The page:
These compositions may also contain adjuvants such as preservatives, wetting agents, emulsifying agents and dispersing agents. Prevention of presence of microorganisms may be ensured both by sterilization procedures, supra, and by the inclusion of various antibacterial and antifungal agents, for example, paraben, chlorobutanol, phenol sorbic acid, and the like. It may also be desirable to include isotonic agents, such as sugars, sodium chloride, and the like into the compositions. In addition, prolonged absorption of the injectable pharmaceutical form may be brought about by the inclusion of agents which delay absorption such as aluminum monostearate and gelatin.
 When the compounds of the present invention are administered as pharmaceuticals, to humans and animals, they can be given alone or as a pharmaceutical composition containing, for example, 0.01 to 99.5% (more preferably, 0.1 to 90%) of active ingredient in combination with a pharmaceutically acceptable carrier.
 Regardless of the route of administration selected, the compounds of the present invention, which may be used in a suitable hydrated form, and/or the pharmaceutical compositions of the present invention, are formulated into pharmaceutically acceptable dosage forms by conventional methods known to those of skill in the art.
 Actual dosage levels of the active ingredients in the pharmaceutical compositions of the present invention may be varied so as to obtain an amount of the active ingredient which is effective to achieve the desired therapeutic response for a particular patient, composition, and mode of administration, without being toxic to the patient. The selected dosage level will depend upon a variety of pharmacokinetic factors including the activity of the particular compositions of the present invention employed, or the ester, salt or amide thereof, the route of administration, the time of administration, the rate of excretion of the particular compound being employed, the duration of the treatment, other drugs, compounds and/or materials used in combination with the particular compositions employed, the age, sex, weight, condition, general health and prior medical history of the patient being treated, and like factors well known in the medical arts.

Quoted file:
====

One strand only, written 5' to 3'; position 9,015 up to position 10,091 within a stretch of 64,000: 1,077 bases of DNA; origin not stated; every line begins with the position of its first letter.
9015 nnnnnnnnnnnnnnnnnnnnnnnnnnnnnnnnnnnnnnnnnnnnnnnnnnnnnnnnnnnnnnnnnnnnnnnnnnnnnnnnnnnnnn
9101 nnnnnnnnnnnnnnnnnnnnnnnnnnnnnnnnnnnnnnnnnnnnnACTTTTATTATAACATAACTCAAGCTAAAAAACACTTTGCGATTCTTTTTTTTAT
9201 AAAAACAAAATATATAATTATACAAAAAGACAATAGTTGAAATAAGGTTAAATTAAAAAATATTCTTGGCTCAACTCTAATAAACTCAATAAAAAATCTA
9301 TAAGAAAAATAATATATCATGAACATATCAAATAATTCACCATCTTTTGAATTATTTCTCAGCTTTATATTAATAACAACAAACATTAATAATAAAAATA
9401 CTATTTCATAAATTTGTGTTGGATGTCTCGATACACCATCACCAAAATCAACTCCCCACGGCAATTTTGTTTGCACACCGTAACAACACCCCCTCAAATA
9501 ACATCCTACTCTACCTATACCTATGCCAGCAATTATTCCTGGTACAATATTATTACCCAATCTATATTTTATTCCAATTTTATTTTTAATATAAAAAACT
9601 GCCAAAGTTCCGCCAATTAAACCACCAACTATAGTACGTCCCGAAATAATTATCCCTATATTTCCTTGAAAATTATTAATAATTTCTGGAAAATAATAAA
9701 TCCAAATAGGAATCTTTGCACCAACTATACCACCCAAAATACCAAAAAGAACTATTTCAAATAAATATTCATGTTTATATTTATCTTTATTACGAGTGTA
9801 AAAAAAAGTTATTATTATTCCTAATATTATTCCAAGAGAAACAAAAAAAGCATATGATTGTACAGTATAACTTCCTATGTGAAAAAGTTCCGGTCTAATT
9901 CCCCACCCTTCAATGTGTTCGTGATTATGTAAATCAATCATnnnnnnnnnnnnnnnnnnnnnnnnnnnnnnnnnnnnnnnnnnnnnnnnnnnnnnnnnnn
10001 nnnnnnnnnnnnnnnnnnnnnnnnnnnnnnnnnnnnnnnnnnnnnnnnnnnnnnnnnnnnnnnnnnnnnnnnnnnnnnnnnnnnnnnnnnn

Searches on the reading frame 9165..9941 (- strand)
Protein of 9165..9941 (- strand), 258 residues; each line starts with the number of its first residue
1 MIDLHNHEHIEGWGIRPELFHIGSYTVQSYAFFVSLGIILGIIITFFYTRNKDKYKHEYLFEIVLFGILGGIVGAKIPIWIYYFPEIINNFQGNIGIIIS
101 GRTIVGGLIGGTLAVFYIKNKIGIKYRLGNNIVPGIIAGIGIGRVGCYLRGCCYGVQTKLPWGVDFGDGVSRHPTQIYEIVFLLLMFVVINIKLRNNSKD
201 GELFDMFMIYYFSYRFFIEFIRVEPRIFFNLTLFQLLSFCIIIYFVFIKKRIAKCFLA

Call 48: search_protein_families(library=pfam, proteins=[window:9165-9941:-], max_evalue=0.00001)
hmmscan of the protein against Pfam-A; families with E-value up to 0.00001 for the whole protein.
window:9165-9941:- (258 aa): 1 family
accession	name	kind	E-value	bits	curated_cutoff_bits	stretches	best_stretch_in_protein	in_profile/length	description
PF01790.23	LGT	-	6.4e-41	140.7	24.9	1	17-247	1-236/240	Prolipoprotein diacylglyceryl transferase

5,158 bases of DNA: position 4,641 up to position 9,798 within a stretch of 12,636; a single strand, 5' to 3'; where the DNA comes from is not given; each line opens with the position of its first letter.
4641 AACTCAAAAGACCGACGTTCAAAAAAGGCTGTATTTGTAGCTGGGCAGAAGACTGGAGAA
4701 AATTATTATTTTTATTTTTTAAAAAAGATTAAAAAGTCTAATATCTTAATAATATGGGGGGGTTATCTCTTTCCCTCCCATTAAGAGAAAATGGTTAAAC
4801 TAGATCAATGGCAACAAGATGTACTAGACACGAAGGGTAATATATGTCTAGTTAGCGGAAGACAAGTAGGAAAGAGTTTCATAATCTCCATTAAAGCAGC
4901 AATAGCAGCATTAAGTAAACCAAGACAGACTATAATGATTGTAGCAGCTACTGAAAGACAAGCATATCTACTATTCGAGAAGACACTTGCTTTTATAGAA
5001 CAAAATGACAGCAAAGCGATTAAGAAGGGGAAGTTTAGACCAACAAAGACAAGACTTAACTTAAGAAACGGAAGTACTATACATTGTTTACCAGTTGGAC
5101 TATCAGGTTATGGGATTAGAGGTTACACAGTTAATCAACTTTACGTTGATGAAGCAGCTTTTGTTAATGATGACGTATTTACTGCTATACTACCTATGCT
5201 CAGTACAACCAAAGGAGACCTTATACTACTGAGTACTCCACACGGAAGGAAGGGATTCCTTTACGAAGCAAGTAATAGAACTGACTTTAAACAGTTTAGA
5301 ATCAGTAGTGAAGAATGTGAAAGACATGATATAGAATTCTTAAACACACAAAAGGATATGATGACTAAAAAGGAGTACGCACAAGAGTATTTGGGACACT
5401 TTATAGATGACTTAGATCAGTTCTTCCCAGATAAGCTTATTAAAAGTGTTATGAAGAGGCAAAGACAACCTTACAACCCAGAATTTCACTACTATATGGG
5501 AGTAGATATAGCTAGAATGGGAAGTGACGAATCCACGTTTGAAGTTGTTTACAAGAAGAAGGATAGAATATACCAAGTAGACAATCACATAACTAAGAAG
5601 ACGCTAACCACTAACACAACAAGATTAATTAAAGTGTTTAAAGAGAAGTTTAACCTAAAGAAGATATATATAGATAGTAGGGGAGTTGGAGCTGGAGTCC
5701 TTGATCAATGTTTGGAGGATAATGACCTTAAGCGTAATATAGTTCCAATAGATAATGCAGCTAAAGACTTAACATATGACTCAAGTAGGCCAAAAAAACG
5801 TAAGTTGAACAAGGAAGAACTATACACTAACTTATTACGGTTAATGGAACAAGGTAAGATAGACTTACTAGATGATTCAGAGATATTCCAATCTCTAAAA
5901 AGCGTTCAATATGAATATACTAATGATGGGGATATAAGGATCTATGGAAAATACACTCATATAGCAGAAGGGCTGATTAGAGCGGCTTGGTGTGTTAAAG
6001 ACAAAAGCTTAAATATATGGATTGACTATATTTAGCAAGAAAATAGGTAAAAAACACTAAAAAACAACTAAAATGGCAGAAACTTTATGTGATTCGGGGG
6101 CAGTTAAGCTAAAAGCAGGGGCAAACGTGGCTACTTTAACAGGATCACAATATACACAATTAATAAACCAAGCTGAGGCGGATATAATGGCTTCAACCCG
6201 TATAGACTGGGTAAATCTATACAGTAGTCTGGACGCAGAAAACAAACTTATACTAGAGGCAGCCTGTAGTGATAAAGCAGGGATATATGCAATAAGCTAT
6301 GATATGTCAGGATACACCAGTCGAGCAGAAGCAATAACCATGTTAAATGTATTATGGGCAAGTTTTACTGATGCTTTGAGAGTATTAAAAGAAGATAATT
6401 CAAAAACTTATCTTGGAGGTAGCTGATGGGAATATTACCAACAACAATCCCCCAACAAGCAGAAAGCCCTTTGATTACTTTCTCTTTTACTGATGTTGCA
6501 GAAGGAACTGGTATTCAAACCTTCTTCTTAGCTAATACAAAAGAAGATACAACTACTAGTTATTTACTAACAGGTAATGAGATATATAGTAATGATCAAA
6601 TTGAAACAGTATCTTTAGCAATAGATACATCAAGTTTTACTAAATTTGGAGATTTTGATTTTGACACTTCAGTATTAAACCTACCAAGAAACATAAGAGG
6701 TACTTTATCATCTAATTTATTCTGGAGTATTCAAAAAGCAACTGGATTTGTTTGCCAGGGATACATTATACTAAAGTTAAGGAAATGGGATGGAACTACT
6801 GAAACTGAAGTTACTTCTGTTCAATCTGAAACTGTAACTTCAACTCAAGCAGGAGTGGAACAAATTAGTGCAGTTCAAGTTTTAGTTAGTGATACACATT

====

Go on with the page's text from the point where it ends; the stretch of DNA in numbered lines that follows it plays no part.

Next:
A physician or veterinarian having ordinary skill in the art can readily determine and prescribe the effective amount of the pharmaceutical composition required. For example, the physician or veterinarian could start doses of the compounds of the invention employed in the pharmaceutical composition at levels lower than that required in order to achieve the desired therapeutic effect and gradually increase the dosage until the desired effect is achieved. In general, a suitable daily dose of a compositions of the invention will be that amount of the compound which is the lowest dose effective to produce a therapeutic effect. Such an effective dose will generally depend upon the factors described above. It is preferred that administration be intravenous, intramuscular, intraperitoneal, or subcutaneous, preferably administered proximal to the site of the target. If desired, the effective daily dose of a therapeutic compositions may be administered as two, three, four, five, six or more sub-doses administered separately at appropriate intervals throughout the day, optionally, in unit dosage forms. While it is possible for a compound of the present invention to be administered alone, it is preferable to administer the compound as a pharmaceutical formulation (composition).